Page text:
Iceland’s Diamond Beach: The Complete Guide

Including, and certainly not limited to, the best times to visit.

Diamond Beach Iceland

Sascha Kilmer/Getty Images

Iceland is so full of surreal environments — lava fields, volcanic craters, ice caves — it's easy to forget about the invisible oceanic world surrounding the country. Glaciers and icebergs are a (not-so) small reminder of the activity happening underneath the water. There are two places in particular that offer fantastic views of Iceland's icy passersby: Glacier Lagoon and Diamond Beach

The Diamond Beach is located right across the street from the equally famous Glacier Lagoon, but it can be easy to miss if you aren't looking for it. And unless you're staying nearby, you're in for a bit of a road trip before you get there. That said, Diamond Beach is the perfect spot to stop and take in some sea air before continuing on your way north or south.

Diamond Beach is one of those places everyone should see at least once. But the most beautiful part about it is that every visit will be a little bit different, depending on the weather and the number of icebergs and ice chunks that make their way to shore.

How to Get There

This beach is relatively easy to miss — in fact, I did the first time I traveled to see the Glacier Lagoon. It’s located directly across the street from the lagoon; if you’re heading to the attraction from the west, you’ll take a right into the Diamond Beach parking lot instead of turning left toward the lagoon.

Diamond Beach is located about 235 miles from Reykjavik, which comes out to nearly five hours in the car… if you make the mistake of driving straight through with no stops. The beach is located right off of the main stretch of road, Route 1. With the signs and a view of the glacier from the road, you truly can’t miss it.

What to Expect at the Diamond Beach

It’s exactly what it sounds like, but you won’t find any sunbathers at this stretch of black sand. Bits and pieces of the passing glaciers and icebergs break off, some eventually landing on the Diamond Beach. The sand is covered in glittering shards of ice in various stages of melt.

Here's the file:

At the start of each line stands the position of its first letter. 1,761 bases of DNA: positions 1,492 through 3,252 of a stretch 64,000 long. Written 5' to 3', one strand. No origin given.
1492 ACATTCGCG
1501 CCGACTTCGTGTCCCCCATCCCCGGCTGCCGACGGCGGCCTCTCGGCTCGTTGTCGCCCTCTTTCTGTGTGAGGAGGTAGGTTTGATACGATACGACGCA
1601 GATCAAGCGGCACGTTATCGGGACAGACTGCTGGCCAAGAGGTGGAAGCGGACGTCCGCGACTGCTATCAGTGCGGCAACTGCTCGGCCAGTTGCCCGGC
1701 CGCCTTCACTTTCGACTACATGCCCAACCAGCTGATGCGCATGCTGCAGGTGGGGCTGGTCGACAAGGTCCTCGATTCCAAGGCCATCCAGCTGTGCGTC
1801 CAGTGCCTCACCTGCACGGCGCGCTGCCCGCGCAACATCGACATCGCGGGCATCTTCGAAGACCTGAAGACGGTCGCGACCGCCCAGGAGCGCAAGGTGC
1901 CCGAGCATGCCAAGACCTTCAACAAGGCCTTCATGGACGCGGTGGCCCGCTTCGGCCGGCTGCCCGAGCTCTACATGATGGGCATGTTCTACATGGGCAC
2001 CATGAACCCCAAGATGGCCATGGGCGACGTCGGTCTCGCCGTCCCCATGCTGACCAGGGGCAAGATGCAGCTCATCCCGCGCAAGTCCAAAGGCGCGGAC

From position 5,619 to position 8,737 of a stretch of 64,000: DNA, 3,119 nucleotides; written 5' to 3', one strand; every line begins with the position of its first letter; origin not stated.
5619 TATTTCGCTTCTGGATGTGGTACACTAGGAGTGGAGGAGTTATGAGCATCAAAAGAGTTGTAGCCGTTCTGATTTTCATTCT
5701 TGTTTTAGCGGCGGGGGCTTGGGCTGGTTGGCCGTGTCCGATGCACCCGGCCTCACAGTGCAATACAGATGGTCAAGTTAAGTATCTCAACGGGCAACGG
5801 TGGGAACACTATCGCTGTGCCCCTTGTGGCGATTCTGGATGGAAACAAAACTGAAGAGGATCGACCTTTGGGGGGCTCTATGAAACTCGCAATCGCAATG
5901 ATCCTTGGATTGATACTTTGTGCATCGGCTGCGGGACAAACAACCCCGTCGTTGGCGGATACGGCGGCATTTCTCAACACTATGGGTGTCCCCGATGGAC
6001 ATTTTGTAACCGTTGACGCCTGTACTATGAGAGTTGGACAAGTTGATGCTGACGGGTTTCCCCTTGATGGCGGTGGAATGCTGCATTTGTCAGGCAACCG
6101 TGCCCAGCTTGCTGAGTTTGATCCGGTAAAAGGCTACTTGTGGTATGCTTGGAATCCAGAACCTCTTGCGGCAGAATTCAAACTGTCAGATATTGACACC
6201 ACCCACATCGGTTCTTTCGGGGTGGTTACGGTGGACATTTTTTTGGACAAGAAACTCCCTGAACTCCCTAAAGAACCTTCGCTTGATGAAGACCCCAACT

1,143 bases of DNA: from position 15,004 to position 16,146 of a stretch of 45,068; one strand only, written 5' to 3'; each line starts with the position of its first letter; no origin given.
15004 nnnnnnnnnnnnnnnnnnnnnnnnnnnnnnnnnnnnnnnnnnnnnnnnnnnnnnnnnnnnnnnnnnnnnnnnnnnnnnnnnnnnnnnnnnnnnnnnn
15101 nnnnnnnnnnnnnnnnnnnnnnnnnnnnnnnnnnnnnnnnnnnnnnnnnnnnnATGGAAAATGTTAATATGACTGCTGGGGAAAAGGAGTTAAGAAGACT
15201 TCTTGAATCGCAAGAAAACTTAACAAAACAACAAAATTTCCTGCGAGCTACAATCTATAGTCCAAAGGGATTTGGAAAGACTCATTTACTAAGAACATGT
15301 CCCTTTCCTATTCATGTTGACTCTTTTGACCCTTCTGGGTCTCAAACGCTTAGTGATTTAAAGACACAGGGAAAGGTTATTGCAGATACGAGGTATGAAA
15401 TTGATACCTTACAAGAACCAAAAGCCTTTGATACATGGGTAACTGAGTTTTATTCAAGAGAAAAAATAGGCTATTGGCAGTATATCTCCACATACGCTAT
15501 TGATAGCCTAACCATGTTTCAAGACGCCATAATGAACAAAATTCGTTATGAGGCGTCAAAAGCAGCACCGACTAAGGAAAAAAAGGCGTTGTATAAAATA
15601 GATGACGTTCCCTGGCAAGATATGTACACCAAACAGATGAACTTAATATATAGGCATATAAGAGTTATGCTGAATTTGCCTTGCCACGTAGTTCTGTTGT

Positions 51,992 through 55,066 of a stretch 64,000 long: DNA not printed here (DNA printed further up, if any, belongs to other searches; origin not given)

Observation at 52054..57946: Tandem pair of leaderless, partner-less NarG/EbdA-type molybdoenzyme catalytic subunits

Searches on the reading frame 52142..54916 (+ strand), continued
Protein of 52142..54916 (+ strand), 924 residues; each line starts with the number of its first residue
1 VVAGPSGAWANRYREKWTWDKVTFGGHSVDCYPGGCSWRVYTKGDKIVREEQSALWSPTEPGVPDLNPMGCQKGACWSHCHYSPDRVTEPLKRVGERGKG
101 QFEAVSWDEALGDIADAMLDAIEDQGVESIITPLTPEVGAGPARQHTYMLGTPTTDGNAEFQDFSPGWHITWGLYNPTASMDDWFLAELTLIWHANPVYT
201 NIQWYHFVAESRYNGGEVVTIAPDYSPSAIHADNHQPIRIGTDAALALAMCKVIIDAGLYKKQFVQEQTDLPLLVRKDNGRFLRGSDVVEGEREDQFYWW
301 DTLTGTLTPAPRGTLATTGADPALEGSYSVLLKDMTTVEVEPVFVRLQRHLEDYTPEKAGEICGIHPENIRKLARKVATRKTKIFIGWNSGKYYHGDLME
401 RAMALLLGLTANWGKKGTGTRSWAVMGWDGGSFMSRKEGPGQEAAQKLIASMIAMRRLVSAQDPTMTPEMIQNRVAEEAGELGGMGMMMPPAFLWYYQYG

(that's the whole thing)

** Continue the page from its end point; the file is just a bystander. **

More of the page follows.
There is a small parking lot, but the spots are not clearly marked, so be careful. Chances are, you’ll find a lot of other curious travelers walking among the ice with cameras in tow. At sunset, depending on the weather, the beach can become hazy adding a surreal filter across the entire beach scene.

The ice that washes up varies in size, from small chunks of ice you can hold in your palm to car-sized behemoths.

What to Wear

Being near the water naturally makes the area a bit windier, so bring an extra (waterproof) jacket to keep warm and comfortable. In fact, incorporating a waterproof layer into your outfit is a safe bet, given that Iceland’s weather is known to turn without notice. The sand is often quite wet, so waterproof hiking boots are also a must.

Safety

Just like with any other coastal region in the country, do not head into the water. The tide comes in quickly, so beware of unpredictable water patterns. For this reason, it's best to steer clear of the waterline and make sure young children don't wander too far.

It may seem obvious, but also take care to notice where you're walking. The ice that washes up on shore can range in size and it's easy to trip over a half-hidden piece of ice.

The Best Time to Visit

Like any other major attraction in Iceland, there are going to be crowds all throughout the day. For the best photo opportunities and a truly magical experience, head to the beach during sunset. Going early in the morning or late at night will also cut down on the crowds.

Keep in mind that there's more sunlight during the summer months, meaning more time available in the day to pack full of activities. The winter months are dark, so you'll want to hit the beach earlier in the day if natural lighting is something you're after.

Nearby Hikes

In Iceland, you're always close to a hiking trail. Jökulsárlón and the Diamond Beach area provide a unique opportunity to go on a glacier hike at the nearby Vatnajökull. Going on a guided tour takes out the hassle of having to buy and pack specialty hiking gear (like cleats or crampons) and is also a safety precaution. Glacial ice is constantly on the move and trained guides have the tools and knowledge to identify safe paths over the glacier. Guide to Iceland is a good hub for finding the guides and tour companies that can take you on these adventures.